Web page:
Although WEE virus has been isolated on occa­sion from cerebrospinal fluid, isolation of the virus from other than the brain tissue collected at autopsy following death during the first week of illness has seldom succeeded. The laboratory diag­nosis in living patients is therefore dependent upon demonstration of a fourfold or greater rise of complement-fixation (CF) and/or hemagglutination-inhibition (HI) antibody in sequentially collected sera, the earliest being obtained as soon as an arbovirus is suspected, because antibody may appear early in the course of illness. Because of widespread high incidence of inapparent infec­tion in the rural areas west of the Mississippi, where WEE has widespread occurrence annually, demonstration of WEE antibody in a single serum specimen has little diagnostic significance.


Maintenance of hydration and electrolyte balance, control of high fever, and fre­quent confirmation , that the airway is patent are the only measures that can be prescribed for good medical care. The objective is physiologic support as the’viral disease runs its course, with as little discomfort to the patient as possible.

Although dramatic improvement and spectac­ular recoveries occur, prolonged convalescence is often required to overcome weakness and fatigue. The common occurrence of irreversible sequelae in young children may require institutional psy­chiatric and occupational therapy.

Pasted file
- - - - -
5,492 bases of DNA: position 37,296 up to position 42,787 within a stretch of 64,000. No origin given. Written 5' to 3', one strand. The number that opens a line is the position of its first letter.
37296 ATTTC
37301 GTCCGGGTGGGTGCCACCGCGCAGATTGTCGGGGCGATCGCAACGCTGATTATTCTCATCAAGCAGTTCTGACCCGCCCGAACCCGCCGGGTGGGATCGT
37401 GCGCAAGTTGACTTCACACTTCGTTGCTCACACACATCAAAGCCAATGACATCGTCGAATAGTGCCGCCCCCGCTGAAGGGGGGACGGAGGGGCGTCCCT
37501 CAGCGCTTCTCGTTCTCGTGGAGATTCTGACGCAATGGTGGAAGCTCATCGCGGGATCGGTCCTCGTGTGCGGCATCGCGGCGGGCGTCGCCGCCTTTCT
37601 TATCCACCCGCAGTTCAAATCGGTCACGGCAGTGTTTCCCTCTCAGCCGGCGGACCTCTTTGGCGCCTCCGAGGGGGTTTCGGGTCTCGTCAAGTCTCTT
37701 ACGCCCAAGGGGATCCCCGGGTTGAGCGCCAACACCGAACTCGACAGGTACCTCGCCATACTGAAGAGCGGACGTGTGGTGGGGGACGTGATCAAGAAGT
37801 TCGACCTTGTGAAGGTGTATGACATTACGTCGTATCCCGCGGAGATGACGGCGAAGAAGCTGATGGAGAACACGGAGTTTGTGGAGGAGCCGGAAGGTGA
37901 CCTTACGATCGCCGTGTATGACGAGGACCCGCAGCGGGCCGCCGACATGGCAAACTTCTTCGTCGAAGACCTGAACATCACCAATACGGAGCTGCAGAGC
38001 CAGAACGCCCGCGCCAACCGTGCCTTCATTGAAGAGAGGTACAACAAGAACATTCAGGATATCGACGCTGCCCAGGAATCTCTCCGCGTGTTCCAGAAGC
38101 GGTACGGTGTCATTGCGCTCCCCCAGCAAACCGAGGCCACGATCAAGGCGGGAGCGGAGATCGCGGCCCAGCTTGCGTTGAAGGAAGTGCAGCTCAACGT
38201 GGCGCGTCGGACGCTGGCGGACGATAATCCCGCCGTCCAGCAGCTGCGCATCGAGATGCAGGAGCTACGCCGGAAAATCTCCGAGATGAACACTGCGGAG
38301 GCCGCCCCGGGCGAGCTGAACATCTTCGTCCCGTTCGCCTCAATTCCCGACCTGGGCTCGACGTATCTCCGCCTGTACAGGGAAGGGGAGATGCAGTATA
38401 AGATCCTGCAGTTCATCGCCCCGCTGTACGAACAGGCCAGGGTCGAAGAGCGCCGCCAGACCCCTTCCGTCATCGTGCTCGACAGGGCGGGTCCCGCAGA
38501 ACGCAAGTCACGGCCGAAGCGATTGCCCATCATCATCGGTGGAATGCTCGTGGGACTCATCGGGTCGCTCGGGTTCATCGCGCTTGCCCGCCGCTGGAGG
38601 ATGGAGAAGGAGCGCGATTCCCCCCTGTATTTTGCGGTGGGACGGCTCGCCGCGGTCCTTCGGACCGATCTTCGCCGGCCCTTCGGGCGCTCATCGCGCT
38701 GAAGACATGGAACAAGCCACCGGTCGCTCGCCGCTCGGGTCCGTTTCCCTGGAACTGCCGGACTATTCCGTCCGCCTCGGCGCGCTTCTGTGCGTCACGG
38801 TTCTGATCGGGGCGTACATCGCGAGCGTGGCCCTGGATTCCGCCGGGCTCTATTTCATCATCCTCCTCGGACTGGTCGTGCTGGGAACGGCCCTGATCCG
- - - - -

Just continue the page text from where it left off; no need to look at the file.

The primary objective of preven­tion or control in an epidemic or epizootic situation is to prevent infected mosquitoes from biting and infecting babies. Infants should be kept inside screened houses whenever possible. When they are outside, or otherwise not protected by screened premises, buggies, cribs, or bassinets should be covered by suspended mosquito nets. Enough cases of infection of pregnant women have occurred with transmission of WEE virus in utero that special precautions against exposure of pregnant women to bites of Culex tarsalis mosquitoes should be emphasized. Frequent application of residual and knockdown adjunct agents within and around residences is also recommended.

More mobile adults can best be protected by appropriate clothing, mosquito repellents such as Rutgers’ 612 (2-ethyl-l,3-hexanediol), and a com­munity-wide mosquito control program that di­minishes mosquito breeding. The effectiveness of these mosquito control measures has been demon­strated by Reeves and Hess in California, Colorado, and Texas.

Epizootic equine encephalitis has been the pre­cursor of many human epidemics in the West. Effective formalin-killed chick embryo virus vac­cine has been produced for protection of horses. A dilution of this same product has been used to immunize laboratory and field workers subjected to a high risk of WEE viral infection, but it is no longer available.

Recently a non-neurotropic hamster-kidney tissue culture strain of WEE virus, derived from a wild bird infection, has been used successfully as an immunizing agent for equines by Johnson. Perhaps this is the precursor of a vaccine for more widespread human use, although it has not yet reached human volunteers.